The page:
Over 300 Colleges Still Accepting Applications for the Fall

Just because most colleges have their freshman classes picked out in March doesn’t mean it’s too late to find a spot for the fall. Thanks to the Common Application website and NACAC’s Space Availability Survey, here is a pretty extensive collection of schools that are still accepting applications to fill up their incoming freshman class (as of June 15, 2013):

Here’s the full list as a table.


  1. Hello,Jessica Stahl . I understand you well. If I have trained with a gradual transition from glish into English, it means I need a university of international relations. And what, exactly? The name and website.

  2. i am a nigerian lady who wants to continue my studies in International relations at the masters level.i want to bag an MSc degree. what university do you advise me to go for especially the one that is not so costly but offers good education.

  3. I am interested in teaching at the college or university tertiary education (learning a gradual transition from Russian to English) Fulbright. Is that possible? If possible, I am willing to consider any college or university in the United States for training in my specialty.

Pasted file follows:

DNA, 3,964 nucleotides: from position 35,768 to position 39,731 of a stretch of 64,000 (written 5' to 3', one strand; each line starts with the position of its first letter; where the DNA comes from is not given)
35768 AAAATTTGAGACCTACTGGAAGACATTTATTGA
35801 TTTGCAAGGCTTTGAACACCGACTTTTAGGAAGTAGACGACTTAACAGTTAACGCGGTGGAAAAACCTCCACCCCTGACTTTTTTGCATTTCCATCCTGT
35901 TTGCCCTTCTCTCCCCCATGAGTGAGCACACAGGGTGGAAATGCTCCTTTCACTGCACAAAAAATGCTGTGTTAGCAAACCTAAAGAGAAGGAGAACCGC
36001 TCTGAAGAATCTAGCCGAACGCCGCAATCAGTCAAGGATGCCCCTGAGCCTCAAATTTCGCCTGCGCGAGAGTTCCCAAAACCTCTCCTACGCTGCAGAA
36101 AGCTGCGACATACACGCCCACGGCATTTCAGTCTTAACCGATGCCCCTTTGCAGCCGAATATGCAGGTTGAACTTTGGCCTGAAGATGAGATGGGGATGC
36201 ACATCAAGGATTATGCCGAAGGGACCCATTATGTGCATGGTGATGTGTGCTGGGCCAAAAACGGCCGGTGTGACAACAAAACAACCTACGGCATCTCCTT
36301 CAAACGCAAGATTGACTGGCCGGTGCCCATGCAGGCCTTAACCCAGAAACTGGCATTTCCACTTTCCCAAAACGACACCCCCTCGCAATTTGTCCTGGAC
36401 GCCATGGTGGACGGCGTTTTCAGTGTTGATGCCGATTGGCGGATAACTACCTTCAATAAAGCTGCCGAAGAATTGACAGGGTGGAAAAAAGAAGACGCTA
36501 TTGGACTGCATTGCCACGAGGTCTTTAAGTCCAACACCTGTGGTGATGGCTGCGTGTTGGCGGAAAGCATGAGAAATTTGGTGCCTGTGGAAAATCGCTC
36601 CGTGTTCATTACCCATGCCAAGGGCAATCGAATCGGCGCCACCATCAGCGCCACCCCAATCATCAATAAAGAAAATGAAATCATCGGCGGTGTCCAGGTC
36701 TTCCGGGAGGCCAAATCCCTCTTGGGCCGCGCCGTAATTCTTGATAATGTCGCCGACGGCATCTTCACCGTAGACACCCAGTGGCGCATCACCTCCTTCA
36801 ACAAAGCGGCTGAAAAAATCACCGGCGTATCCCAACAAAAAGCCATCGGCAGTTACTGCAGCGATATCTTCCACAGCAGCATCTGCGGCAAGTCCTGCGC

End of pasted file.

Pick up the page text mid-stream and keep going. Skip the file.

4. Hi, I applied for a spring admission and was admitted. I’m not sure if I should accept and I’m wondering about the issues ( or benefits) of spring admissions

    1. What’s making you wary about it? There’s not really any disadvantage to it. If you’re at a school that doesn’t have a lot of spring admits, the only thing will be that you’ll be coming in in the middle of the school year, so it might be a little difficult at first to fit yourself into the social/extracurricular life (since everyone else started together in the fall), but I wouldn’t worry too much about that. Here’s an article I found that seems to lay it out pretty well: http://www.collegedata.com/cs/content/content_getinarticle_tmpl.jhtml?articleId=10141

  5. Hello, gentlemen! Curious about me age limit for admission to study in the United States or the European Union under the program “Education abroad with full funding.” Sincerely, Vladimir.

    1. That’s not the name of a specific program. In general there is no age limit to study in the US. You can begin a university education at any age. Some scholarship or exchange programs, such as the Fulbright Program, may have restrictions on who can apply, but those vary greatly between programs.

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